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Depressive Struggles

sleeping bed

Being beautifully bipolar can be tough to say the least. One minute you are lower than the ground you walk on, the next you are higher than the heavens. Luckily, there is some in between time where things seem to balance just so and you function like everybody else.

Depression is a part of bipolar disorder. It rears its ugly head in many different forms – irritability, lack of interest in just about everything, isolation, fatigue. It is different for everyone, sometimes a mix of these symptoms, sometimes other symptoms not even mentioned.

When I am depressed I suffer from severe fatigue. I simply cannot get enough sleep. I will be in bed for 16 hours a day, nodding on and off. It is kind of incredible – to sleep more hours than I am awake. My energy level is so low.

Sometimes when I am severely depressed I will forget to eat or just not bother at all. When you have no calories to burn, you get tired. Obviously this does not help me. When I am already tired, then starve my body of the calories it needs to create energy – you guessed it, bedtime.

Maybe you can relate to this, maybe you can’t, but I wanted to throw it out there so that maybe you won’t feel like the only one who suffers from this or that maybe you will understand someone else who battles fatigue. Please don’t ever think a depressed person is merely lazy. Fatigue is a real symptom of depression.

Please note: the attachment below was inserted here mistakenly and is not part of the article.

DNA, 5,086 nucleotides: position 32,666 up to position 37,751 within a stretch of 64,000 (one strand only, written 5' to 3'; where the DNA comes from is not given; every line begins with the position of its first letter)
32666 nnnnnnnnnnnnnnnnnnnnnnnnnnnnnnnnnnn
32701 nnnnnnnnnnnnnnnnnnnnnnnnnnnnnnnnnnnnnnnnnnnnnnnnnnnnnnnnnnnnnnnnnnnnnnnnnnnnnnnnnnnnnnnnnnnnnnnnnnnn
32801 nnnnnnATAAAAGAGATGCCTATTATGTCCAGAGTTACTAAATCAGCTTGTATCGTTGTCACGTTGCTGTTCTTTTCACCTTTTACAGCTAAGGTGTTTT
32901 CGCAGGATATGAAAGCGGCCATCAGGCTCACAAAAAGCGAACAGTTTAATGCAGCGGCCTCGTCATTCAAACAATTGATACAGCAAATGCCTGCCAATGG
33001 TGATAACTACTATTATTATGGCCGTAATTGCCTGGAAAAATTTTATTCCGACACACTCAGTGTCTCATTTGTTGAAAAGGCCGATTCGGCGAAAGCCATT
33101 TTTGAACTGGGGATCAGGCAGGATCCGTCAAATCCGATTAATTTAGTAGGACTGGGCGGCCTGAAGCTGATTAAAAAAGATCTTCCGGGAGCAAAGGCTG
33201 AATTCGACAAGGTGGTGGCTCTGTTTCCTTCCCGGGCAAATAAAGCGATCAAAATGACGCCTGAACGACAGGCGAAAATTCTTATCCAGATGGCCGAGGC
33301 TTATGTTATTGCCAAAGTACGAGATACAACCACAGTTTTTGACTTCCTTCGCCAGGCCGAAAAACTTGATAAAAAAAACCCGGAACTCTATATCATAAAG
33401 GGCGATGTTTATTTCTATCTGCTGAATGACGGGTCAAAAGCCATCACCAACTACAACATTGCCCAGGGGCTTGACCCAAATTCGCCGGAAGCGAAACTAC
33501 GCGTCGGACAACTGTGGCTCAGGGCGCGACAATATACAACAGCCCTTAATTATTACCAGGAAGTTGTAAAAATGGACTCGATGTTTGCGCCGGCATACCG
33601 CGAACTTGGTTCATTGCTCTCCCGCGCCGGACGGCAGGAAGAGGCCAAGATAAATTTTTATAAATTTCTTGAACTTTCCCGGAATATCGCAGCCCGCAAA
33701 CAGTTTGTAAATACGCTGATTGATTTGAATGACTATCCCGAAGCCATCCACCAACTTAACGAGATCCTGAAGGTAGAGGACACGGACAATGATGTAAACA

Even though you may be exhausted, try to get out of bed or off the couch, to socialize, to get some sunshine and exercise. These things will help. But know that if you can’t, if you need to sleep, that resting is okay and that your depressive episode will pass.

I’m having a rough day, dear reader. No, nothing has or has not happened. It is just my old friend depression coming to breathe on my neck. I know for those of you who do not live with a mental illness that includes depression, it may be hard to understand. “What’s the problem?” you might say. Or “I don’t understand why you feel so down.” And that is mental illness in a nutshell. Often times there is no “reason.” But there is, really, it has to do with things like neurotransmitters and bits of the brain, at least that is what doctors think anyway.

But today, for me, it kind of feels like the flu. I am exhausted and have spent most of the day lying in bed. Not sleeping, just lying there. I don’t feel like eating. My head kind of hurts. “Well, maybe you are getting sick,” you say. Maybe. But my money is on plain old depression stopping by to hang out. Yuck.

But, instead of continuing to lie in bed, I got up. I put my contacts in. I caught up on emails. I am writing this post. Later I will chat with my mom. And these things, these little things, may not make me happy, but they make me productive. They distract me from the feelings of worthlessness and ugliness that depression doles out in spades.

Being beautifully bipolar isn’t always sunshine and rainbows. You have to take the good with the bad. And today is just one day. Tomorrow will be better. Tomorrow can always be better.

Depressive Struggles

Elaina J. Martin

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APA Reference
Martin, E. (2018). Depressive Struggles. Psych Central. Retrieved on May 31, 2020, from


Last updated: 25 Feb 2018
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